The Red Sox had survived a shaky start by Daisuke Matsuzaka, who gave up a two-run home run to Shin-Soo Choo in the first and another run in the second, to remain within striking distance, trailing 3-2 entering the Indians' half of the sixth.
Francona brought in left-handed reliever Dennys Reyes with the idea that he might be able to give the Sox a couple of innings. Instead, the Big Sweat was an absolute mess. He hit the first batter he faced, Travis Buck, in the back. He hit the next batter, Matt LaPorta, who as a right-handed hitter was in the opposite batter's box than Buck, in the foot. He walked the third hitter, Jack Hannahan, who was trying to give himself up by bunting, on four pitches.
Reyes threw a dozen pitches. Eleven of them were balls. "We tried a few different pitches," catcher Jason Varitek said. "We tried his cutter. We tried his sinker. He just wasn't able to throw strikes."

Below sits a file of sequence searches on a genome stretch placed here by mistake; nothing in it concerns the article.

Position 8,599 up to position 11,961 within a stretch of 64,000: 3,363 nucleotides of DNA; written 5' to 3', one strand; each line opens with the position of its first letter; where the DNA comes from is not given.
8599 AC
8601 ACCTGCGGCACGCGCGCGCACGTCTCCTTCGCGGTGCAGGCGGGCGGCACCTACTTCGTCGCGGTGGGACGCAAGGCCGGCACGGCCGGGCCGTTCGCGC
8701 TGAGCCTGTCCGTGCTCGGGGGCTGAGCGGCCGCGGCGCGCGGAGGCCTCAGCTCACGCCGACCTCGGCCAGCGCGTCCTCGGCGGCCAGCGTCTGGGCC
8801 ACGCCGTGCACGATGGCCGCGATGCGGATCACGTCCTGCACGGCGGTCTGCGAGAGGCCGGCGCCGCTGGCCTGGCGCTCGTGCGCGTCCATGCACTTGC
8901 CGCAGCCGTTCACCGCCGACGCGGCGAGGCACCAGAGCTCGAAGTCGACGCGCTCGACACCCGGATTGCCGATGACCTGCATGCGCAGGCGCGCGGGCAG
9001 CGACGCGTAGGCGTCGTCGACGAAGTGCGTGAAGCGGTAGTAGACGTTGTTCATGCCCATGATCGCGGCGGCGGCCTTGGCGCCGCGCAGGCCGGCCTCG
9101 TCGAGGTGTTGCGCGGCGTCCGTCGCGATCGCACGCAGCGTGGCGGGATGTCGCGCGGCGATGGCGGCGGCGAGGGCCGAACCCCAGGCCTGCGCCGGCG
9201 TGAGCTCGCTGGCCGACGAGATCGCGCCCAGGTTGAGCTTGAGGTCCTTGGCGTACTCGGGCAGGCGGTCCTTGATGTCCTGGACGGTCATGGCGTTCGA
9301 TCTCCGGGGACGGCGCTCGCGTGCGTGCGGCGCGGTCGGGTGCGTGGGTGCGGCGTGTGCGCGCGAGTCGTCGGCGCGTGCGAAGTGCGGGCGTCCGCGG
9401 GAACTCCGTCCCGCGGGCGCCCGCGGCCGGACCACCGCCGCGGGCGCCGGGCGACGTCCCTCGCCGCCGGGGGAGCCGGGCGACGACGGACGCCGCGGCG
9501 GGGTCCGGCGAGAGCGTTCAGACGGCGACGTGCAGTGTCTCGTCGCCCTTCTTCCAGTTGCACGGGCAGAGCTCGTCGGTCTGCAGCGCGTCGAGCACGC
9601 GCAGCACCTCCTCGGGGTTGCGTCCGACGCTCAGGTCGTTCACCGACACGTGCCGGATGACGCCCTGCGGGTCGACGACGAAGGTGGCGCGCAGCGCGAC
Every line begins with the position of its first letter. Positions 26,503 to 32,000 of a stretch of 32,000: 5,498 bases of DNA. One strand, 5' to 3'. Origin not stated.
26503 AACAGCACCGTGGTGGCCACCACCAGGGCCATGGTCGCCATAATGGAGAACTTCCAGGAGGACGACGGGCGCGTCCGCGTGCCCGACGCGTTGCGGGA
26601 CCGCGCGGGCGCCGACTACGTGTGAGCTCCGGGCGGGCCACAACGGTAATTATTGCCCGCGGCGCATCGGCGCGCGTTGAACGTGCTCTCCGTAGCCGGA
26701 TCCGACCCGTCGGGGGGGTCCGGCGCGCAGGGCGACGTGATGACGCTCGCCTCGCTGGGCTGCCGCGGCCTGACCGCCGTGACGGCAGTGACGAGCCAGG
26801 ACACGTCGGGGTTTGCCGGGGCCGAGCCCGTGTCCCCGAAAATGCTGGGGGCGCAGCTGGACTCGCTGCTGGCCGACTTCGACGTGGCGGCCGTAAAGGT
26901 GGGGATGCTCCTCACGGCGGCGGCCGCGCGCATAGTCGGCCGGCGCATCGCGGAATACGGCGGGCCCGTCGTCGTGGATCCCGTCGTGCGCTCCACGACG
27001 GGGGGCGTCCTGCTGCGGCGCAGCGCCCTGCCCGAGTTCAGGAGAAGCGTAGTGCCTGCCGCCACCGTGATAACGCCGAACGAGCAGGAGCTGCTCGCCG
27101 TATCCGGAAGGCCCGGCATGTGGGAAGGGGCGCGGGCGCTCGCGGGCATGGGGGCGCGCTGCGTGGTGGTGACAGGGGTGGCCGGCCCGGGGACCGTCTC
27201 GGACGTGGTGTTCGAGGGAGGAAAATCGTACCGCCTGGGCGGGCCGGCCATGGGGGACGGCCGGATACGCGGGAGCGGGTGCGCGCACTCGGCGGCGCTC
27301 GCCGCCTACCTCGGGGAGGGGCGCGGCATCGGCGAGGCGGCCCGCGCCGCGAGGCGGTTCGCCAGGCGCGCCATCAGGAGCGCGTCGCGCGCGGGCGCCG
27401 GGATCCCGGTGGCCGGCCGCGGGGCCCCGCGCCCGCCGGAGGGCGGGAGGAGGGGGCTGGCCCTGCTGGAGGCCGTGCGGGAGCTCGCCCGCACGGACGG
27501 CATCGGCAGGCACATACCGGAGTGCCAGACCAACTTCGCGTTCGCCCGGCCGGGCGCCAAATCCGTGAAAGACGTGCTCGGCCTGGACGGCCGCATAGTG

Reyes, the perspiration still flowing down his face long after the game was over, hardly had the most job security on the club coming into the game. He wasn't added to the 25-man roster as the bullpen's only lefty until just before the team broke camp, and even then Francona made it clear that contractual issues, such as the number of options a player had left, factored into the decision.
In his first appearance, on Opening Day, Reyes walked the only batter he faced, Rangers slugger Josh Hamilton. This, of course, was exponentially worse.
"I was going too quick to the plate," Reyes said. "My arm was too far behind and I couldn't catch up. That was the problem, and I couldn't fix it."
Francona summoned right-hander Dan Wheeler to see if he could repair the damage Reyes had wrought, and when Michael Brantley hit a soft liner toward Youkilis at third, it appeared that he might be able to pull it off.
But as the ball was headed his way, Youkilis was struck with the idea that if he deliberately dropped it, and the umpires didn't call it a dead ball, he might be able to pull off a double play -- or maybe even turn three.